The American Community Survey (ACS) is a part of the U.S. Census Bureau's Decennial Census Program and is designed to provide more current demographic, social, economic, and housing estimates throughout the decade. The ACS provides information on more than 40 topics, including education, language ability, the foreign-born, marital status, migration and many more. Each year the survey randomly samples around 3.5 million addresses and produces statistics that cover 1-year, 3-year, and 5-year periods for geographic areas in the United States and Puerto Rico, ranging from neighborhoods to Congressional districts to the entire nation. For more information about the ACS, please visit our main page at: http://www.census.gov/acs. ACS tables are published on the Census Bureau's American FactFinder (AFF) website, http://factfinder2.census.gov, and are available for download in several forms. This document will brief data users on the contents of the ACS Summary File and explain how they can use it to obtain statistics.
The American Community Survey Summary File (ACSSF) is a unique data product that includes all the estimates and margins of error from the Detailed Tables and geographies that are published for the ACS. Other ACS data products, such as Subject Tables and Data Profiles, are created from the Detailed Tables and are therefore not available in the ACS Summary File.
Since the Detailed Tables contain a large number of cells, the tables are stored in a series of files with only the data from the tables, without such information as the title of the tables, the description of the rows, and the names of the geographic areas. That information is in other files that the user must merge with the data files to reproduce the tables.
The ACS Summary File data files are in American Standard Code for Information Interchange (ASCII) format. The files are divided into three types:
Geographies - (position based and comma delimited)
Geographies - (position based and comma delimited)
Margins of Error - (comma delimited)
Chapter 2 discusses each component in detail and explains how to put them all together.
Data contained in the ACS Summary File cover demographic, social, economic, and housing subject areas. All Detailed Tables for the ACS 1-year, 3-year, and 5-year estimates are in the Summary File and are listed in Appendix A for their respective data release.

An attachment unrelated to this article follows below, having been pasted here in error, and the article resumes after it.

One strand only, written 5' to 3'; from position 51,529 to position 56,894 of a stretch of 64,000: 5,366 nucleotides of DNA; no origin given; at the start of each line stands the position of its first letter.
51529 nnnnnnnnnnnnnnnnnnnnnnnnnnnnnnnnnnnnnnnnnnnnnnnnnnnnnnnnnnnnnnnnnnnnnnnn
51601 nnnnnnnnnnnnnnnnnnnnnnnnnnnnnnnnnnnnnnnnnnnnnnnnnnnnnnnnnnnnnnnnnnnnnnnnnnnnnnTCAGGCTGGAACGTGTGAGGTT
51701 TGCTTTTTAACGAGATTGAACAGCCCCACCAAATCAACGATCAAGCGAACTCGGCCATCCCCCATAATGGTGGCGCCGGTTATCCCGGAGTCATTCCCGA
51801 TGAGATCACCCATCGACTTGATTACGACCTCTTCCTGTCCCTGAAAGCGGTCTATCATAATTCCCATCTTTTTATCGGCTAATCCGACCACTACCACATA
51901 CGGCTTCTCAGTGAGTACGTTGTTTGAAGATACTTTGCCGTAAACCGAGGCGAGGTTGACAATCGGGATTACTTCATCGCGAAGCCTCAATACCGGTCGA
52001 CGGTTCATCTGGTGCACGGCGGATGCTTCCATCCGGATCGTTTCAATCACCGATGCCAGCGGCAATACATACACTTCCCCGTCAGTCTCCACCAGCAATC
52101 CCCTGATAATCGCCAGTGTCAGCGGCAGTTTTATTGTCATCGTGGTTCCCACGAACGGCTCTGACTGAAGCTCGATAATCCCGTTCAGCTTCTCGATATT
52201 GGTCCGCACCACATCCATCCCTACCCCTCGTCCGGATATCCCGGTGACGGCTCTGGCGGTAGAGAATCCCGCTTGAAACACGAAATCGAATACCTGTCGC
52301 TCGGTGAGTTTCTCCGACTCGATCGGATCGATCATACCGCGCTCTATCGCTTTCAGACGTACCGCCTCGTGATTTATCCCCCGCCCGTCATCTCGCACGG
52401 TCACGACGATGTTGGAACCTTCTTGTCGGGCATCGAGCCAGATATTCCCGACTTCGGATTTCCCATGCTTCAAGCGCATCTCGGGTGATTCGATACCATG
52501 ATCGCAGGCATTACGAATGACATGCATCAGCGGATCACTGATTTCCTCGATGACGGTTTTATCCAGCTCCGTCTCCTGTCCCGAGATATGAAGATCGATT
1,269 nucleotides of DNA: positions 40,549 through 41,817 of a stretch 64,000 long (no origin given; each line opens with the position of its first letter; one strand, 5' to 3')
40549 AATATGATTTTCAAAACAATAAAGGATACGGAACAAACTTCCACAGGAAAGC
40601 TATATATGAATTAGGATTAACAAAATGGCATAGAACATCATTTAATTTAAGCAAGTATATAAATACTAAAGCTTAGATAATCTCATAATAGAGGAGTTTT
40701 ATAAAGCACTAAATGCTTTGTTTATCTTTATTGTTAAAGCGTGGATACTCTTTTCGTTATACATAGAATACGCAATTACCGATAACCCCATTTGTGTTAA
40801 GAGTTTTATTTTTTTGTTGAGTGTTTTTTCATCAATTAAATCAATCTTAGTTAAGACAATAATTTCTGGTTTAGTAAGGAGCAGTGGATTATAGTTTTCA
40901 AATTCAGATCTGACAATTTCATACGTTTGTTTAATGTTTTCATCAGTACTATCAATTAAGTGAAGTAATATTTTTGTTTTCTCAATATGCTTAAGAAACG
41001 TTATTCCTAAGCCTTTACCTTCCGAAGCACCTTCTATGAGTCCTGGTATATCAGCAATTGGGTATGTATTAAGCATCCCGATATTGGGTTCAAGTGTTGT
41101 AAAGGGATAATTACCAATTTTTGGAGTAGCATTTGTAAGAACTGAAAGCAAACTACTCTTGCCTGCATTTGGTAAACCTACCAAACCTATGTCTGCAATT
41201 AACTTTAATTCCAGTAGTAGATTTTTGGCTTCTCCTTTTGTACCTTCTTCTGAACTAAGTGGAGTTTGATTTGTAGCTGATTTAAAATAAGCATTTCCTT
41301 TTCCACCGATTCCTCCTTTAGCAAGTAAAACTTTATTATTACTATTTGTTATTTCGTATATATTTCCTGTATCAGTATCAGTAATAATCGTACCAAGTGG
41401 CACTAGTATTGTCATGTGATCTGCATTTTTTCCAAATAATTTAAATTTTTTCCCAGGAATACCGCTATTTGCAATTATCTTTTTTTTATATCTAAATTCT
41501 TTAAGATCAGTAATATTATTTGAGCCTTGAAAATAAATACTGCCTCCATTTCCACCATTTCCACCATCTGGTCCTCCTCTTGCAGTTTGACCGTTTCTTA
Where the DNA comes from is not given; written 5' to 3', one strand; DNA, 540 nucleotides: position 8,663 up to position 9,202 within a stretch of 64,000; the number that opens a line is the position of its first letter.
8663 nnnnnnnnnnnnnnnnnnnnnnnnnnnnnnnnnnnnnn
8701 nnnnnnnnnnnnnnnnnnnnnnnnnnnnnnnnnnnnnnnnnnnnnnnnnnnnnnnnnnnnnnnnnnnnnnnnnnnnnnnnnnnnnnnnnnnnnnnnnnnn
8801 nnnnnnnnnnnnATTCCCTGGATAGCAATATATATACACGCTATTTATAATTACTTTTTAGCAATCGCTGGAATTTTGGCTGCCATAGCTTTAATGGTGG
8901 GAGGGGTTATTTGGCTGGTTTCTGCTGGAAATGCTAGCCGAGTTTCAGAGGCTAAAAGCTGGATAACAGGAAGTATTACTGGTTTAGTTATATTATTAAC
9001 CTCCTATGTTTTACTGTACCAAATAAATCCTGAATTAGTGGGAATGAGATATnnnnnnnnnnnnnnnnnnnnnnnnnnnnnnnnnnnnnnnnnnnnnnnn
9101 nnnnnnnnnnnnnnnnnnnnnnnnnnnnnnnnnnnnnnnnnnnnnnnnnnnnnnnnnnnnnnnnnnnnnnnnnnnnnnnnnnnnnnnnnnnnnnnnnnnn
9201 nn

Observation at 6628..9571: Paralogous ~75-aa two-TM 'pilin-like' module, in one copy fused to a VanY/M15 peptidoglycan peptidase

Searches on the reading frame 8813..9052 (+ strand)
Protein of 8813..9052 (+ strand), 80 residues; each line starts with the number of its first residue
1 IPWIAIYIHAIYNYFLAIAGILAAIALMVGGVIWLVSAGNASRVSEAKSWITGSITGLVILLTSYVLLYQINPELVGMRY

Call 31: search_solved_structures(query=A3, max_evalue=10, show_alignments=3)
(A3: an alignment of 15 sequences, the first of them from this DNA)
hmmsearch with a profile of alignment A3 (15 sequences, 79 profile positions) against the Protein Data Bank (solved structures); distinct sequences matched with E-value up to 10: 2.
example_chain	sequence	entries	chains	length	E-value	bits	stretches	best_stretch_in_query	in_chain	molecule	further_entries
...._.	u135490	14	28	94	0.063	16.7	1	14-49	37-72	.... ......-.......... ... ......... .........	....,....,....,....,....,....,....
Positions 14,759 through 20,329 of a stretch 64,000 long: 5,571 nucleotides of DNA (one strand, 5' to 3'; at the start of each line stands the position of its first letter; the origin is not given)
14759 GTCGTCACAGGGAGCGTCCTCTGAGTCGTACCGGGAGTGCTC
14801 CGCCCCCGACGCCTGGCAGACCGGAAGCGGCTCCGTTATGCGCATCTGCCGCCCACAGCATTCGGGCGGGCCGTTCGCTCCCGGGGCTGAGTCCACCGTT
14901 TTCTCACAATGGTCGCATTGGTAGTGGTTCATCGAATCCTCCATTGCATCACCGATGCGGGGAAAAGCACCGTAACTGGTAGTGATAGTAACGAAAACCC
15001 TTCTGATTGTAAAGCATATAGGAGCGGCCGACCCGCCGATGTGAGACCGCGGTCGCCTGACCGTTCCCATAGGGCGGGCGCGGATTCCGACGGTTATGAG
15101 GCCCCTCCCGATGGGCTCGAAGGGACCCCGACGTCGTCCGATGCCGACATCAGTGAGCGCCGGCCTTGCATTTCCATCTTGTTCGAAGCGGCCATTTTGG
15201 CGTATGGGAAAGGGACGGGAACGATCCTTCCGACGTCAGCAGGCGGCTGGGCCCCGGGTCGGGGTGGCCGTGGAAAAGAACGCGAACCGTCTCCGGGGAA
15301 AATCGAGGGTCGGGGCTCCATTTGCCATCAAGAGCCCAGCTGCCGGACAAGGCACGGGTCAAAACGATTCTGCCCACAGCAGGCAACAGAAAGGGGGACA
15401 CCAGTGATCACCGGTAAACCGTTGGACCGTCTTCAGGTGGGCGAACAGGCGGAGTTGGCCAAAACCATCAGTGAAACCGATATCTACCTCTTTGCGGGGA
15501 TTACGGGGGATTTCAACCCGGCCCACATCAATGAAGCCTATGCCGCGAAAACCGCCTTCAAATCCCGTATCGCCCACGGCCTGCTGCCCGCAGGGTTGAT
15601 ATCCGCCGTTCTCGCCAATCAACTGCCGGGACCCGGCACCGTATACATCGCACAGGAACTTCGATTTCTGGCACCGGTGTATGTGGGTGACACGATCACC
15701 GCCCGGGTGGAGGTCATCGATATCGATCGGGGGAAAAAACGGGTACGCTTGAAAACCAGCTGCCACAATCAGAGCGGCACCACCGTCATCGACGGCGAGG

The published ACS Summary File geographies cover areas that are based on summary levels. A summary level specifies the content and the hierarchical relationships of the geographic elements that are required to tabulate and summarize data. For example, summary level code 040 represents the U.S. states, Washington D.C., and Puerto Rico; while summary level code 050 represents counties and county equivalents within states.
The ACS 1-year estimates are published for areas that have passed the 65,000 population threshold, while the ACS 3-year estimates are published for areas that have passed the 20,000 population threshold. The ACS 5-year estimates are published for all areas and include additional summary levels such as census tracts and block groups, and additional information for geographies such as American Indian areas, core based statistical areas, combined statistical areas, Congressional districts and state legislative districts. View the full list of summary levels published for the Detailed Tables in Appendix B. For the first time in the 2009-2013 ACS 5-year data release, data for census block groups are published in American FactFinder, as well as the ACS Summary File. The list of tables in the 5-year Appendix A shows which tables are available at the block group level.
Since using the ACS Summary File can be challenging, users should first check if their tables of interest are available for download on American FactFinder. Below are some other options to help users retrieve the tables they want. They are listed in order based on ease of use. You can access these tools on the ACS Summary File page at http://www.census.gov/acs/www/data_documentation/summary_file/.
Summary File Retrieval Tool
The Summary File Retrieval Tool is a macro-driven Excel spreadsheet that provides a method to easily retrieve a table for the nation, states, and all of the geographic areas in a state (or for all cross-state geographic areas such as metropolitan statistical areas or census regions). This tool is designed to be easy to use, and does not require any programming experience. There is a drop down menu from which the user can select the state for the table and receive data for all geographies within the state. One key requirement is that Microsoft Excel 2007 or later is needed. Other hardware and software requirements for the tool are listed on the ACS Summary File page.